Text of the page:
Jozi: A Novel by Perfect Hlongwane and Penumbra by Songeziwe MahlanguDate Released: Wed, 3 September 2014 09:24 +0200
My book club read Penumbra by Songeziwe Mahlangu a few months ago. We were surprised to find that the book had gone as far as getting shortlisted for the Sunday Times Fiction Prize 2014, which has since been renamed after Barry Ronge, a mysterious move which shocked some quarters of the South African literary landscape. We even concluded that maybe Mahlangu’s publishers tried sabotaging him because even at the bookshops the book was hidden far away. Later we found out about Perfect Hlongwane’s Jozi. And we thought it would be quite interesting to read both books and compare the stories after noticing there were some similarities.
In Penumbra (212 Pages): “Mangaliso Zolo is a hapless recent graduate, still living in the southern suburbs of Cape Town near the university. Manga has an office job at a large insurance company, but he is anonymous and overlooked in this vast bureaucracy. Penumbra charts Manga’s daily struggles with mental illness and the twin pull, from his many friends and acquaintances, between a reckless drug-fuelled lifestyle and charismatic Christianity. The novel brings an alternative experience of Cape Town to life, one far removed from both the gloss of tourism brochures and the familiar poverty of the Cape Flats. Mahlangu’s voice is unlike anything South African literature has yet seen and this debut novel dissects young, urban slackers in South Africa with startling precision”.
In Jozi: A Novel (94 Pages) : “This novel collection by first-time author Perfect Hlongwane offers a biting portrait of inner-city Jo’burg, a place where dreams come to die. Written as a series of interlinked stories centring around an eclectic ensemble of characters, Jozi conjures for readers a city both familiar and surprising. With its vein of painful self-examination, evocative sense of place and unflinching exploration of the rawer aspects of Jo’burg living, it brings to mind the impact of cult literary figures like Dambudzo Marechere and Phaswane Mpe”.
Well these books are definitely new and emerging South African voices. They are unique and they are real. And they are really contemporary. Hlongwane says he wrote Jozi for both the youth and adults. I feel like the youth will relate more to the stories in his novel collection. What I love about these books is that even though they have similarities in terms of the themes, the books are also set in cities apart. While Jozi is self-explanatory, Penumbra is based in Cape Town. The writing styles are also different and ever so engaging that even people who hardly read books will find it easy to read and finish the two books.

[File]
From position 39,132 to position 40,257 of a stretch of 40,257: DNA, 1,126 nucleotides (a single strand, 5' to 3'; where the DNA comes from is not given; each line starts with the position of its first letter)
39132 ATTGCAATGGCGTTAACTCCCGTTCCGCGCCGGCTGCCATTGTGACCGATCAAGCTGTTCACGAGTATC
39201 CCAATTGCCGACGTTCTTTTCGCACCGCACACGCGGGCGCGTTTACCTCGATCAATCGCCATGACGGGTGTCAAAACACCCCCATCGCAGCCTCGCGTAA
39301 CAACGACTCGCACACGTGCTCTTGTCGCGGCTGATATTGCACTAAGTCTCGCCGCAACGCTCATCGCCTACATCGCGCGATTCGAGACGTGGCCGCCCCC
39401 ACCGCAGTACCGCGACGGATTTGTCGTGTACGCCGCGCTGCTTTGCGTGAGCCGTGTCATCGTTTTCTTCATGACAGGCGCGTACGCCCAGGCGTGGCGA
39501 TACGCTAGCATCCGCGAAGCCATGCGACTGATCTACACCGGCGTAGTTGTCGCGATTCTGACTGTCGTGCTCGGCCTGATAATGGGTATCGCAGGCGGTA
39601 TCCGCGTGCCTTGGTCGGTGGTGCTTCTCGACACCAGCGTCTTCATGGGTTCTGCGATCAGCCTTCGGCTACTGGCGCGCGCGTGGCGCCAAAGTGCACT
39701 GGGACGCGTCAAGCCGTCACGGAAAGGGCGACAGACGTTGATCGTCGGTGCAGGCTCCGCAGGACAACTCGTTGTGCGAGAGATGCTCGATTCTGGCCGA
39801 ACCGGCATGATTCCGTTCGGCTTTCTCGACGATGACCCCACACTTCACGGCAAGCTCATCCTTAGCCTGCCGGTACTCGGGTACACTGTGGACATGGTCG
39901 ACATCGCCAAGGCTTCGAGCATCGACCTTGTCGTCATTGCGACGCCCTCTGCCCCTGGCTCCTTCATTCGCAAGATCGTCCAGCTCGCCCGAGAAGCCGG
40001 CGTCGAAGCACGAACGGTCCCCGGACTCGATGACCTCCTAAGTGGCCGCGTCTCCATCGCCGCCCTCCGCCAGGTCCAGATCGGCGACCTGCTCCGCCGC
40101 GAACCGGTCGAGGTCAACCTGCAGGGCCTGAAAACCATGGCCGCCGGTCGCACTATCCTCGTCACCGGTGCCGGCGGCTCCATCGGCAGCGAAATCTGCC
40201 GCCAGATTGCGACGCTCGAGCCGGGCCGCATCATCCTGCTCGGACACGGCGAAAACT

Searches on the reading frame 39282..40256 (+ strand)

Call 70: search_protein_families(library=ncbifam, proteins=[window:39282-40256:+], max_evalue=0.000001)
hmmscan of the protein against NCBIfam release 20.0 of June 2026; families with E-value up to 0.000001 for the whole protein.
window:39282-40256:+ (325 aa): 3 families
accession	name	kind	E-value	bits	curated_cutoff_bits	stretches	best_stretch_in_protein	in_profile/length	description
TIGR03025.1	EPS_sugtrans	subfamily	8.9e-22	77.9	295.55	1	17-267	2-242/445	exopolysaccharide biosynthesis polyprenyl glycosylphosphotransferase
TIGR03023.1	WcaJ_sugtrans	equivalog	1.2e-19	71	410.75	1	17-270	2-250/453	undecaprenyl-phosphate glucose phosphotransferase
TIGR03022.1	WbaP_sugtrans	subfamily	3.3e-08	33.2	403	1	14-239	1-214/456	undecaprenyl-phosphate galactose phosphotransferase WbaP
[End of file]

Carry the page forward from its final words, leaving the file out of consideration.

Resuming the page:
One of the things which caught my eye in Jozi was foreign men and their treatment of local women. I have observed this treatment particularly from Nigerian men. I’ve also observed how they interact with Nigerian women. Of course this is a generalization and it is only based on my experience. I’ve seen them disrespect the police in South Africa. However, that relationship is very toxic and filled with xenophobia. South Africans are very xenophobic and this is public knowledge. The South African police are also very corrupt. This is public knowledge too. The system is full of holes and clutter. South Africans themselves don’t particularly have a good working relationship with their very own police. It would be unfair on anyone’s part to expect the relationship between the local police and foreign nationals to be smooth and without flaws.